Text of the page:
AAE 33300 Introduction to Fluid Mechanics

Credits:     3

Contact hours:     3 hours lecture per week

Instructor:     Professor Collicott and Professor Alexeenko

Text:     Anderson, John D., Fundamentals of Aerodynamics, McGraw-Hill, 5th edition. ISBN 978-0073398105.

Course Description:     Dimensional analysis, fluid statics, conservation equations and fundamental principles, inviscid and viscous incompressible flow, evaluation of lift and drag of an airfoil.

Offered:    Fall and Spring

Pre-requisite:    None

Co-requisite:    MA 30400

Required:    Yes

Student Learning Outcomes:
On completing this course the student shall be able to:

  1. Calculate aerodynamic forces and moments from pressure and shear stress distributions
  2. Apply dynamic similarity to scale up data
  3. Apply global conservation of mass and momentum to engineering systems
  4. Apply Bernoulli's equation (relating pressure and velocity)
  5. Calculate lift for an arbitrary airfoil using panel methods
  6. Calculate drag for an arbitrary airfoil using integral boundary layer methods

Relationship of Course to Program Outcomes

>
    Program Learning Outcomes Included?
a An ability to apply knowledge of mathematics, science, and engineering Yes
b An ability to design and conduct experiments, as well as to analyze and interpret data No
c An ability to design an aerospace system, component, or process to meet desired needs within realistic constraints such as economic, environmental, social, political, ethical, health, and safety, manufacturability, and sustainability No
d An ability to function on multidisciplinary teams No
e An ability to identify, formulate, and solve aerospace engineering problems Yes
f An understanding of professional and ethical responsibility No
g An ability to communicate effectively No
h An understanding of the impact of engineering solutions in a global, economic, environmental, and societal context No
i A recognition of the need for, and an ability to engage in life-long learning No
j A knowledge of contemporary issues in aerospace engineering No
k An ability to use the techniques, skills and modern engineering tools necessary for aerospace engineering practice Yes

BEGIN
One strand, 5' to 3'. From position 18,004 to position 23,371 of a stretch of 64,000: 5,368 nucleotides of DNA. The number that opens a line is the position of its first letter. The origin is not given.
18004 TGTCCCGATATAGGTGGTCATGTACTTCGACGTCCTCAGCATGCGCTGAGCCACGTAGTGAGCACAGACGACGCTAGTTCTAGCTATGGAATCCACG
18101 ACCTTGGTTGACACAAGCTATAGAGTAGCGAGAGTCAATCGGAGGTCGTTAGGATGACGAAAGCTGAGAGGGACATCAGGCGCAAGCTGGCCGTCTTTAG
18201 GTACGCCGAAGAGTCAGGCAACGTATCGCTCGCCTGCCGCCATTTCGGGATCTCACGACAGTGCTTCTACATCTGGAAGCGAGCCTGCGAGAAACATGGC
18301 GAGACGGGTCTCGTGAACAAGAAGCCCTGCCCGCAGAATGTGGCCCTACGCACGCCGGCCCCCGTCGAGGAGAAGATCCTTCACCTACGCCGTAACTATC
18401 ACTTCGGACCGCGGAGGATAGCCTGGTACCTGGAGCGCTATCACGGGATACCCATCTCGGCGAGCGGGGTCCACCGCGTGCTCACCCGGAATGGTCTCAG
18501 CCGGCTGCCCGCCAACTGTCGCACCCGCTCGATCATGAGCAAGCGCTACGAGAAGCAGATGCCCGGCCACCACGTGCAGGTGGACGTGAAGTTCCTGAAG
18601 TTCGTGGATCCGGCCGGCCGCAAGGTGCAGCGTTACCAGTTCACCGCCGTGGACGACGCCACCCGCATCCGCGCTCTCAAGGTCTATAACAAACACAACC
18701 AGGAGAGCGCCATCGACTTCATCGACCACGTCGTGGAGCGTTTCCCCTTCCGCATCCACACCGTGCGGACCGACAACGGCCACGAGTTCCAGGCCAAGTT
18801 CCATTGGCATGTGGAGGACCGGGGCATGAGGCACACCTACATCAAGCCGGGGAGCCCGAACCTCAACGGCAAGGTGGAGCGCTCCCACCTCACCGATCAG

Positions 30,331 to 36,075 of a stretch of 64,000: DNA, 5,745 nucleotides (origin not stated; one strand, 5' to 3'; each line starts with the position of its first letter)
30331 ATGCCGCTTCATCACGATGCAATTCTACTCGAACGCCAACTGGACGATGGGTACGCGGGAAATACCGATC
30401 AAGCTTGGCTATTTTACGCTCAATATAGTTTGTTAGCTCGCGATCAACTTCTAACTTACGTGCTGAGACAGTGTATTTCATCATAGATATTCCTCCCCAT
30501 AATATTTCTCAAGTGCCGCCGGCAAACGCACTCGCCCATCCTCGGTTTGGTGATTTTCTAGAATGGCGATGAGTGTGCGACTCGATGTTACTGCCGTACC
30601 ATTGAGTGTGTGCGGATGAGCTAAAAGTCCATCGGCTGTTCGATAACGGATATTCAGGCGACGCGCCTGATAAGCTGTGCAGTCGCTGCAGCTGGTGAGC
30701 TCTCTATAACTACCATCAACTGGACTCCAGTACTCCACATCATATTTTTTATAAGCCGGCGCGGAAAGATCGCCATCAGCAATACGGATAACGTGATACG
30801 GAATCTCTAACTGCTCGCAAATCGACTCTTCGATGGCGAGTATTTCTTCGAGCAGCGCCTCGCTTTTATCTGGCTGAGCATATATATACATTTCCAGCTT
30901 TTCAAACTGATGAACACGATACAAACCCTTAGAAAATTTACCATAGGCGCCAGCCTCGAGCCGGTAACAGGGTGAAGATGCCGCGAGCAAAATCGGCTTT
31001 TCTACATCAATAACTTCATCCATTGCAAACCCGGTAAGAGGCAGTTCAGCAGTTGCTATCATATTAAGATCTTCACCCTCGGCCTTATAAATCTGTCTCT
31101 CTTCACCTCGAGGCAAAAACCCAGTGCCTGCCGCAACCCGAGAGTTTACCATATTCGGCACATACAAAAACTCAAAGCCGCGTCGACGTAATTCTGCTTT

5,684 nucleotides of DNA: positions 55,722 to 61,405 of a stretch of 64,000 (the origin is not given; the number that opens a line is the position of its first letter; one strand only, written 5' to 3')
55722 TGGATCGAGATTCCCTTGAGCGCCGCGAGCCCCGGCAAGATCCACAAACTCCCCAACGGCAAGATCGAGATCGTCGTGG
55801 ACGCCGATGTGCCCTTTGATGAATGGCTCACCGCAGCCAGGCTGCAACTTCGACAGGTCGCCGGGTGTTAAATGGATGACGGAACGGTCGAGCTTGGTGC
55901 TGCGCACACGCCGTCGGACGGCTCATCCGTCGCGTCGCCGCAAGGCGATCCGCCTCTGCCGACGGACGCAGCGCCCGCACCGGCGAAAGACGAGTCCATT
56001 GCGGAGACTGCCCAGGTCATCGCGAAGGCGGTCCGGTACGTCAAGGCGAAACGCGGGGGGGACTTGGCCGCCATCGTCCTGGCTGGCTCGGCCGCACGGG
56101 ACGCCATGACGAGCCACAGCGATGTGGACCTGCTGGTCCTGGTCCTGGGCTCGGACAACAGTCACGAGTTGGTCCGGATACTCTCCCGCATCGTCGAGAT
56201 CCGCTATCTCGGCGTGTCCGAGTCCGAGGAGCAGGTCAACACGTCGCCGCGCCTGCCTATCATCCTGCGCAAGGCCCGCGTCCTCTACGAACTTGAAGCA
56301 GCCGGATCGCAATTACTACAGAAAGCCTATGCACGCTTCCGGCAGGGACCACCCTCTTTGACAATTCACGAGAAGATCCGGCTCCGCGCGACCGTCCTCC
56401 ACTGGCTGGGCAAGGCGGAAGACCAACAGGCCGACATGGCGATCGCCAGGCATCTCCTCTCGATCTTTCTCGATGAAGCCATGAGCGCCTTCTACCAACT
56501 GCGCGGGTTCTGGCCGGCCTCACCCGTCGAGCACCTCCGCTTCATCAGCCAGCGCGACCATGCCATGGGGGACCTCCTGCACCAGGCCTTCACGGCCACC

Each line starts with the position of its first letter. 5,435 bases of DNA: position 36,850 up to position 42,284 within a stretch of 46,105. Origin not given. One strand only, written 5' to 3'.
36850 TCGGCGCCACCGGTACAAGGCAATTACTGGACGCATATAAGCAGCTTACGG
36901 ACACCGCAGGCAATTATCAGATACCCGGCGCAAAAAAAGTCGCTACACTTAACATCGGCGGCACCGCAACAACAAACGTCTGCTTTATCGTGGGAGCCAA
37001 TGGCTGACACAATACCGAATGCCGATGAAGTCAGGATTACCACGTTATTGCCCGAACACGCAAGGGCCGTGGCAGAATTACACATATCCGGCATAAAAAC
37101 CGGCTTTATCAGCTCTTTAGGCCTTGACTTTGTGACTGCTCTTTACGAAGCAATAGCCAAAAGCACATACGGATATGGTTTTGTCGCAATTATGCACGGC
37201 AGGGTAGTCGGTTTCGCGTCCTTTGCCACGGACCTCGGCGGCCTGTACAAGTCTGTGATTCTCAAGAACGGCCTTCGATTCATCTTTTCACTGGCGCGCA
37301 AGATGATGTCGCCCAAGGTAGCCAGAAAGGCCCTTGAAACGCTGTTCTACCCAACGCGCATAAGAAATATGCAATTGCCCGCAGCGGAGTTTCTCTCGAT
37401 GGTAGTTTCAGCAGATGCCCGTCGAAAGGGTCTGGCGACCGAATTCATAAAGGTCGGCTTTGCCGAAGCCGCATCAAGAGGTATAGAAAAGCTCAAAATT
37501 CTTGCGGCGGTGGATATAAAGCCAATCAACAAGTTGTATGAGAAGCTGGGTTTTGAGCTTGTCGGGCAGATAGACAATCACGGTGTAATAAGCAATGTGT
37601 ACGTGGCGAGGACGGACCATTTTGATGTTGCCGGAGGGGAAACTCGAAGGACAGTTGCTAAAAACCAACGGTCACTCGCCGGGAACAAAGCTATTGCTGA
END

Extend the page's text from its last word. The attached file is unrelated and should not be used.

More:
Topics:

  1. Introduction
    Definition of a fluid. Continuum hypothesis. Aerodynamic variables. Dimensional analysis. Fluid statics. (8 lectures)
  2. Conservation Equations and Fundamental Principles.
    Review of vector calculus. Control volumes. Conservation of mass, momentum and energy. Eulerian and Lagrangian frames of reference. Substantial derivative. Streamlines. Vorticity and rate of strain. Circulation. Velocity potential and stream function. (10 lectures)
  3. Incompressible Potential Flow
    Bernoulli's equation. Laplace's equation and fundamental solutions for two-dimensional potential flow. Kutta-Joukowski theorem. Kutta condition. Kelvin's circulation theorem. Modeling flow over airfoils-Introduction to panel methods. (15 lectures)
  4. Viscous Incompressible Flow
    Viscosity and thermal conductivity. Stress relation for a Newtonian fluid. Navier-Stokes equations. Dynamic similarity. Simple exact solutions. Boundary layer approximation. Blasius solution. Thwaites' method for laminar boundary layer calculations. Introduction to separation, transition and turbulence. Head's method for turbulent boundary layer calculations. (12 lectures)

Revision History:
Prepared by: A. Lyrintzis
Date: February 6, 2001
Revised: September 2006
Updated Co-Requisite on March 3, 2011
Revised by Marc Williams: September 29, 2011
Format updated: September 2011